Patterns of infection and day care utilization and risk of childhood acute lymphoblastic leukaemia

J. P. Neglia, M. S. Linet, X. O. Shu, R. K. Severson, J. D. Potter, A. C. Mertens, W. Wen, J. H. Kersey, L. L. Robison

Research output: Contribution to journalArticlepeer-review

79 Scopus citations

Abstract

To investigate if decreased exposure to common childhood infections is associated with risk of childhood acute lymphoblastic leukaemia (ALL) we conducted a case-control study of 1842 newly diagnosed and immunophenotypically defined cases of ALL under age 15, and 1986 matched controls in the US. Data regarding day care, sibship size and common childhood infections were obtained through parental interviews. Data were analysed stratified by leukaemia lineage and separately for 'common' childhood ALL (age 2-5 years, CD19, CD10-positive). Neither attendance at day care nor time at day care was associated with risk of ALL overall or 'common' ALL. Ear infections during infancy were less common among cases, with odds ratios of 0.86, 0.83, 0.71 and 0.69 for 1, 2-4, 5+ episodes, and continuous infections respectively (trend P = 0.026). No effect of sibship size or birth interval was seen. With one exception (ear infections), these data do not support the hypothesis that a decrease in the occurrence of common childhood infection increases risk of ALL.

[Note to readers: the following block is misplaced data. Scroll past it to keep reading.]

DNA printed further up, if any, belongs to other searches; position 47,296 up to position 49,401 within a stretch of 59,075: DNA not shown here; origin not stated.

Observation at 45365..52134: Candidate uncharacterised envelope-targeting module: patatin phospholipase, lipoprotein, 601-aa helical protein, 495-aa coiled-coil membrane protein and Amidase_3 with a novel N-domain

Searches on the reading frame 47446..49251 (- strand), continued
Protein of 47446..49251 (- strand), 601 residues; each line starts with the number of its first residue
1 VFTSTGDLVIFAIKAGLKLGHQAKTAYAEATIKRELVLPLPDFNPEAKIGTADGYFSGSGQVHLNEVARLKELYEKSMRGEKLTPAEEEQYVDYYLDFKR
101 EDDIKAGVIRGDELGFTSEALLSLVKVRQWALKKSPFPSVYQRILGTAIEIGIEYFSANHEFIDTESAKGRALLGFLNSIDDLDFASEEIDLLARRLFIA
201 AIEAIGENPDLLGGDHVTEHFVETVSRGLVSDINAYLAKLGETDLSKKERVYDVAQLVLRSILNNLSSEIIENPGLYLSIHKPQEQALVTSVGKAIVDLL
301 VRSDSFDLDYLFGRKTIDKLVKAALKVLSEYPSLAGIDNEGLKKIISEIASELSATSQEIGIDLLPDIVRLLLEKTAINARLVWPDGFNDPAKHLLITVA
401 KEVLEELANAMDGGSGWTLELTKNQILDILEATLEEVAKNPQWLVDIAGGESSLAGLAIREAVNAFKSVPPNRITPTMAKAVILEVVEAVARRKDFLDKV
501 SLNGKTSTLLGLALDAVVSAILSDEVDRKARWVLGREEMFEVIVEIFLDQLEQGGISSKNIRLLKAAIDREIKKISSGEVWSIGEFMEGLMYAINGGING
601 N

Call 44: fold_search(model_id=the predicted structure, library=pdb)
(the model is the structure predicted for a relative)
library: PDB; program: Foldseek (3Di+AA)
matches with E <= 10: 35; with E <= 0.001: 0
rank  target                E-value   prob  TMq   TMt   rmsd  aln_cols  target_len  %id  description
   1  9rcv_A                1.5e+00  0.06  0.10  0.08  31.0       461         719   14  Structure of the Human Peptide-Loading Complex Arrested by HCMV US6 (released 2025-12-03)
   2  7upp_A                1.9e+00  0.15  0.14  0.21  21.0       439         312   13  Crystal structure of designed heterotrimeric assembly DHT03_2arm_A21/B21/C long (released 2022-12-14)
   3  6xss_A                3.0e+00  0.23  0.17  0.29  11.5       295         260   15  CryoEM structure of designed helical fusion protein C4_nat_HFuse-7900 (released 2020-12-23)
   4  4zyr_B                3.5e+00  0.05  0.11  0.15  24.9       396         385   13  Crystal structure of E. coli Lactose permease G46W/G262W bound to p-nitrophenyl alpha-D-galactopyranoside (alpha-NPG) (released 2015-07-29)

Original languageEnglish (US)
Pages (from-to)234-240
Number of pages7
JournalBritish Journal of Cancer
Volume82
Issue number1
DOIs
StatePublished - 2000

Bibliographical note

Funding Information:
Supported in part by grants CA 48051, CA 07036, and the Children’s Cancer Research Fund of the University of Minnesota. Contributing Children’s Cancer Group investigators, institutions, and grant numbers are given in the Appendix. Grant support from the Division of Cancer Treatment, National Cancer Institute, National Institutes of Health, Department of Health and Human Services.

Keywords

  • Childhood acute lymphoblastic leukaemia
  • Day care
  • Infections

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